Monday, March 9, 2009

What I am Reading Today

Video and story from the BBC about the remains of Shakespeare's first theater. The thought of a new theater rising on the foundation of one where Romeo and Juliet might have had its premier is really quite remarkable. They also show the portrait recently identified as that of Shakespeare.

Dean Dad's musings about spousal hires and the next group of college leaders. The commentariat jumped on the spousal hire issue, probably because it is an even bigger issue in the current economy. Having seen my share of two-body hires over the years, it has been about 50:50 where hiring the woman was the driving force and I have also seen one instance where the guy was the primary hire and his spouse turned out to be the star. You really can't tell. Maybe the second half, about a possible leadership vacuum, deserved to be left alone. It comes up often, about as often as worries that we won't have enough of X coming down the pipeline. There always seems to be enough of X coming along. As DD seemed to say, if you really do think it is a problem, start grooming the next group of leaders at your own institution.

Reading more of an excellent discussion from last Thursday over at Dean Dad's, where a bunch of random ponderings generated quite the open thread. I put in my dos centavos more than once, but I want to elaborate here.

On the question of demographics, the population of our CC has been pretty stable for the past decade. We have the odd feature that the median age (around 21) corresponds to a local minimum in the age histogram! The mean age is several years higher than the median, reflecting a long tail toward the high end. We have always been a "transfer" CC, feeding Wannabe Flagship University down the road ... filling in the empty seats as their students drink their way out of school. We thus get a lot of traditional age students, including ones from outside our service area who are forced to go to our CC because they didn't make the freshman cut. The past year has seen an apparent decrease in the out of town group (staying closer to home because of money issues?) but an increase overall as budgets force a reduction in freshman enrollment at Wannabe Flagship and more top notch students (AP calculus, etc) choose us because we cost less. I have not seen the latest IR numbers for our "unduplicated headcount", but they will be interesting.

On the issue of more men coming to school, and how that impacts the college, I found the suggestion of a need for more support systems quite interesting. Our college is planning for one group, returning military on the GI bill, who will likely need a variety of support systems to adjust to the "real" world. I already see quite a few of those in my physics classes, but most were from Iraq 1 or the early part of Iraq 2. I'm guessing that the Army hasn't let too many out who can put boots on the ground. (The exception being young men like the triple-amp who is taking classes in our building.) We have only limited experience with that cohort, but we have some veteran's groups on campus that provide mentors and a support group. What we don't seem to deal with very well are the unemployed and underemployed young men who were failed by the K-12 school system the first time around. Our support systems seem to work much better with women who return to school, often while being the sole support for their children, than with men who find their way here.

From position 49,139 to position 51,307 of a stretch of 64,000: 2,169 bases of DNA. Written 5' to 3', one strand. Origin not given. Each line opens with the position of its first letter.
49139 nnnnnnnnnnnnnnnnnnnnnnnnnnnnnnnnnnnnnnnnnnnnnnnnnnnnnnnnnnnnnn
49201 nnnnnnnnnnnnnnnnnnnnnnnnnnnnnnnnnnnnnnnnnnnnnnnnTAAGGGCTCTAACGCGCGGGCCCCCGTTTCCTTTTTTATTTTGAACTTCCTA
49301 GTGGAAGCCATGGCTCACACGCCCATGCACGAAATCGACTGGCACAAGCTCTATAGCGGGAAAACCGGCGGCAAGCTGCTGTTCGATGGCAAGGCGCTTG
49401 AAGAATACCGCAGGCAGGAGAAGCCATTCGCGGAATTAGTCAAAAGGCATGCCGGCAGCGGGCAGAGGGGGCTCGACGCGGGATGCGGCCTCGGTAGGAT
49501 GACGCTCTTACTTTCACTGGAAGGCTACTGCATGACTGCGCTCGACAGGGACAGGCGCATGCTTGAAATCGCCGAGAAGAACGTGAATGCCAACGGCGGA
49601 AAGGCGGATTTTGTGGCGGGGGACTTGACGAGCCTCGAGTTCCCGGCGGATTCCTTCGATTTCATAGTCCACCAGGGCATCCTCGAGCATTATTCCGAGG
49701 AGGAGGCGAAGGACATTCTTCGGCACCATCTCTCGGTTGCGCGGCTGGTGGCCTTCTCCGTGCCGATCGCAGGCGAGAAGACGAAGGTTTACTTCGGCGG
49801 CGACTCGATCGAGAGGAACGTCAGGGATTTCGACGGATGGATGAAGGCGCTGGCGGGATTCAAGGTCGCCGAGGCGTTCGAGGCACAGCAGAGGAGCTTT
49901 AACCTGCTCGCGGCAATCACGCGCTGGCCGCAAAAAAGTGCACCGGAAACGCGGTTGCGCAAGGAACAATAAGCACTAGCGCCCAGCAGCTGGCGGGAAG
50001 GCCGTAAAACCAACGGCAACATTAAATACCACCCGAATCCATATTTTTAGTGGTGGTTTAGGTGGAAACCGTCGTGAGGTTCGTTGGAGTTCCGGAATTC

We appear to do particularly badly with high school "graduates" who are barely literate and end up in our developmental ('prep', 'remedial') classes. I fear that most of those classes are organized too much like the structured environment they grew to hate in K-12, and we struggle to get them to use our less-structured learning environments.

Then there is the peripheral, but non-trivial, issue of female professors in mathematics and the sciences. Doctorate or not, they just don't get respect from our fairly conservative male students. They seem to view any woman in the classroom as a "teacher" (and K-12 teachers get no respect) rather than a "professor". They don't respect or trust what they are being taught, acting as if they know more chemistry than someone with a graduate degree in the subject. I wish there was some "academic support system" to help these kids adjust to the real world where experts come in two different genders as well as several different colors and accents. When racism (based on national origin, not color) showed up this semester, I was particularly taken aback. That last kid will be in for quite a shock when he gets to the Wannabe Engineering College and discovers how few professors there speak English as a first language.

1 comment:

Doctor Pion said...

Dean Dad looks psychic. The day after he wrote that "wondering aloud" essay with its comment about retention of men, IHE had an article on that very subject! Check out this article from March 6.